BBC NEWS Americas Africa Europe Middle East South Asia Asia Pacific Arabic Spanish Russian Chinese Welsh
BBCi CATEGORIES   TV   RADIO   COMMUNICATE   WHERE I LIVE   INDEX    SEARCH 

BBC NEWS
 You are in: UK: England
Front Page 
World 
UK 
England 
Northern Ireland 
Scotland 
Wales 
UK Politics 
Business 
Sci/Tech 
Health 
Education 
Entertainment 
Talking Point 
In Depth 
AudioVideo 


Commonwealth Games 2002

BBC Sport

BBC Weather

SERVICES 
Wednesday, 6 February, 2002, 17:52 GMT
Lab rejected over protest fears
Animal rights demonstration outside Huntingdon research lab, PA
Huntingdon was targeted by animal rights protests
Plans for a hi-tech research centre near Cambridge, UK, have been rejected because of fears over animal rights protests.

Cambridge University described the decision by South Cambridgeshire District Council to block the development at Girton on the outskirts of the city as "deeply damaging".

A university spokeswoman said research into such conditions as Alzheimer's, autism and Parkinson's would be set back because of the authority's decision.

But the council said the decision was taken because of fears about public safety and concerns expressed by the police.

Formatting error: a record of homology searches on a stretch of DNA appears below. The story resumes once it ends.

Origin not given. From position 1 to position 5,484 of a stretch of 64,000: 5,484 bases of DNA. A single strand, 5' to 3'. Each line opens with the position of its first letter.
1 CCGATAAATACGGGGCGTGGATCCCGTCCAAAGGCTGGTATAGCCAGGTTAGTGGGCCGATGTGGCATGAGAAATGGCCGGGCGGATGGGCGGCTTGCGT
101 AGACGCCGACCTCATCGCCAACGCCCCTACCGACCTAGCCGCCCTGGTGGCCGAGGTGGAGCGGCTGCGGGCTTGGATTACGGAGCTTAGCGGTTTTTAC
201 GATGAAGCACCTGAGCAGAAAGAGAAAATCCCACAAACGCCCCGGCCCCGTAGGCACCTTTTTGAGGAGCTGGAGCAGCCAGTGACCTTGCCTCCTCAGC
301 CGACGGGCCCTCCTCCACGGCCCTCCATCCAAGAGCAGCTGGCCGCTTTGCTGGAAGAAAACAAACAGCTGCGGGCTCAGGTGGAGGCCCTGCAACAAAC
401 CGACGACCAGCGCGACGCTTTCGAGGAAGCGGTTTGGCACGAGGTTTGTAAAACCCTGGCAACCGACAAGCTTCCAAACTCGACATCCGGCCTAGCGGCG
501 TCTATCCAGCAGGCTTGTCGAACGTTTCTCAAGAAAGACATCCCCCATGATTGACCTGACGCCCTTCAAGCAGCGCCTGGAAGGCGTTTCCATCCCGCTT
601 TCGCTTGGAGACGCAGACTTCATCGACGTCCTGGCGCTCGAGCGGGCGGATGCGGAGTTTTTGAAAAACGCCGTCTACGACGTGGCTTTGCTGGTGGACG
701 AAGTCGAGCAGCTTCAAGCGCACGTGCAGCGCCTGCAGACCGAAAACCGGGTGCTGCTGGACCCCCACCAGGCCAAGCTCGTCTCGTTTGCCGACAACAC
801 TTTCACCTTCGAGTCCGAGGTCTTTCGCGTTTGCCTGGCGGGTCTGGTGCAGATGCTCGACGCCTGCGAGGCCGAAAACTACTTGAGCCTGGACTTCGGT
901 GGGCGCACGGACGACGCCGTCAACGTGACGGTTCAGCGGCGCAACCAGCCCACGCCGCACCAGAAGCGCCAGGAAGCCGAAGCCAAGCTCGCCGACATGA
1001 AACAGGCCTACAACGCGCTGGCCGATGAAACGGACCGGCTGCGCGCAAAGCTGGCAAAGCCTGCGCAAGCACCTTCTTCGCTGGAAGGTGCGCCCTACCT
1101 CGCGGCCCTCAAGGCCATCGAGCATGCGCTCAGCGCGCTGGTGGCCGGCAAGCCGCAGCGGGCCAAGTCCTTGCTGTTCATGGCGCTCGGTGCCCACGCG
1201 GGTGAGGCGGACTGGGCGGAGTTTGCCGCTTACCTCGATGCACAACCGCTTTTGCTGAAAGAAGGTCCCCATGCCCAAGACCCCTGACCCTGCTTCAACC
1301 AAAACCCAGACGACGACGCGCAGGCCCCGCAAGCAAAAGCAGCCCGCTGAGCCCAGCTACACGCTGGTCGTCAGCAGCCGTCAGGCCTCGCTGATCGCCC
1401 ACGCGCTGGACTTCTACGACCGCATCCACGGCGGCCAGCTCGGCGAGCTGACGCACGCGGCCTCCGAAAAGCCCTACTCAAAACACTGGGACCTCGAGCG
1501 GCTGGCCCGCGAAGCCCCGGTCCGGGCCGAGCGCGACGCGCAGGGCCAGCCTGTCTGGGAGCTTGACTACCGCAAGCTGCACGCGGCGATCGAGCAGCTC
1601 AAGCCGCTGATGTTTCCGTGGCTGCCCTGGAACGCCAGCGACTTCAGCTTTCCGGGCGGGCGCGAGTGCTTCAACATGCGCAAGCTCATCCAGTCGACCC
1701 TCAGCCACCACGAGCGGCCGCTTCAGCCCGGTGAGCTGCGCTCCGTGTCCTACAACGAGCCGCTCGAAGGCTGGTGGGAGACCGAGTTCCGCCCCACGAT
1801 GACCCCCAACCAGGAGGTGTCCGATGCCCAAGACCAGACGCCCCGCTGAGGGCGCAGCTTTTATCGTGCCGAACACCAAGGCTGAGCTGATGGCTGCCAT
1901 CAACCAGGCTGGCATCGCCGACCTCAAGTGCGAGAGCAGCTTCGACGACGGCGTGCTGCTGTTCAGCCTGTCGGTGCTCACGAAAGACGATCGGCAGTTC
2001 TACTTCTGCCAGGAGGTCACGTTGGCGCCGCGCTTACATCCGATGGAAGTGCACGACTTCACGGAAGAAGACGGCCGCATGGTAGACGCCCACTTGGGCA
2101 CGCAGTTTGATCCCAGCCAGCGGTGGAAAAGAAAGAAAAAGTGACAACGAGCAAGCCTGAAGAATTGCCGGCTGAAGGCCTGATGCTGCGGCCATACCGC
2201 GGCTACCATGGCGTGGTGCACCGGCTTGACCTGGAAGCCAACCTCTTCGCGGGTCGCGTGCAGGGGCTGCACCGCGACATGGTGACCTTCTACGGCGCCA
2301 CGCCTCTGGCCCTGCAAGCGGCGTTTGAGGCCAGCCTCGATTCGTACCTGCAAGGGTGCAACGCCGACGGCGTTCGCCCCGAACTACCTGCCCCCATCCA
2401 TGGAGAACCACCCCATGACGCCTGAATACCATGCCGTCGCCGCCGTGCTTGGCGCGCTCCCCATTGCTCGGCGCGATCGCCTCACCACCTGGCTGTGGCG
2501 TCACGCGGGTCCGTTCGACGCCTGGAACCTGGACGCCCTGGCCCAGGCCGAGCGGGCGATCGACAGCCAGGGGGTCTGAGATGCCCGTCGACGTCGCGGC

This decision will have a deeply damaging effect on the search for the alleviation of devastating disorders

Cambridge University
Senior officers said the laboratory was likely to attract the type of protest that has been staged outside Huntingdon Life Sciences, which is sited a short distance along the A14 trunk route.

One man was jailed last year for an attack with a wooden stave on the director of the centre.

Animal Aid opposed plans for the laboratory at the council meeting and expressed "delight" at the decision.

The university confirmed that some testing on animals would have taken place at the centre.

A spokeswoman said: "Research methods are continually evolving and while new methods have enabled scientists and medical researchers to reduce work involving animals to a minimum, some of this work must continue if we are to make essential life-saving advances in medicine."

A spokesman for the council said they also accepted that the work proposed for the laboratory would have been in the national interest.

But he added that although this "outweighed" harm to the green belt, "it considered that the site is unacceptable because of the risk to public safety".

See also:

09 Jan 02 | Business
US bank turns back on Huntingdon
29 Jan 01 | Business
US group bails out Huntingdon
19 Jan 01 | Business
Research industry under threat
Internet links:


The BBC is not responsible for the content of external internet sites

Links to more England stories are at the foot of the page.


E-mail this story to a friend

Links to more England stories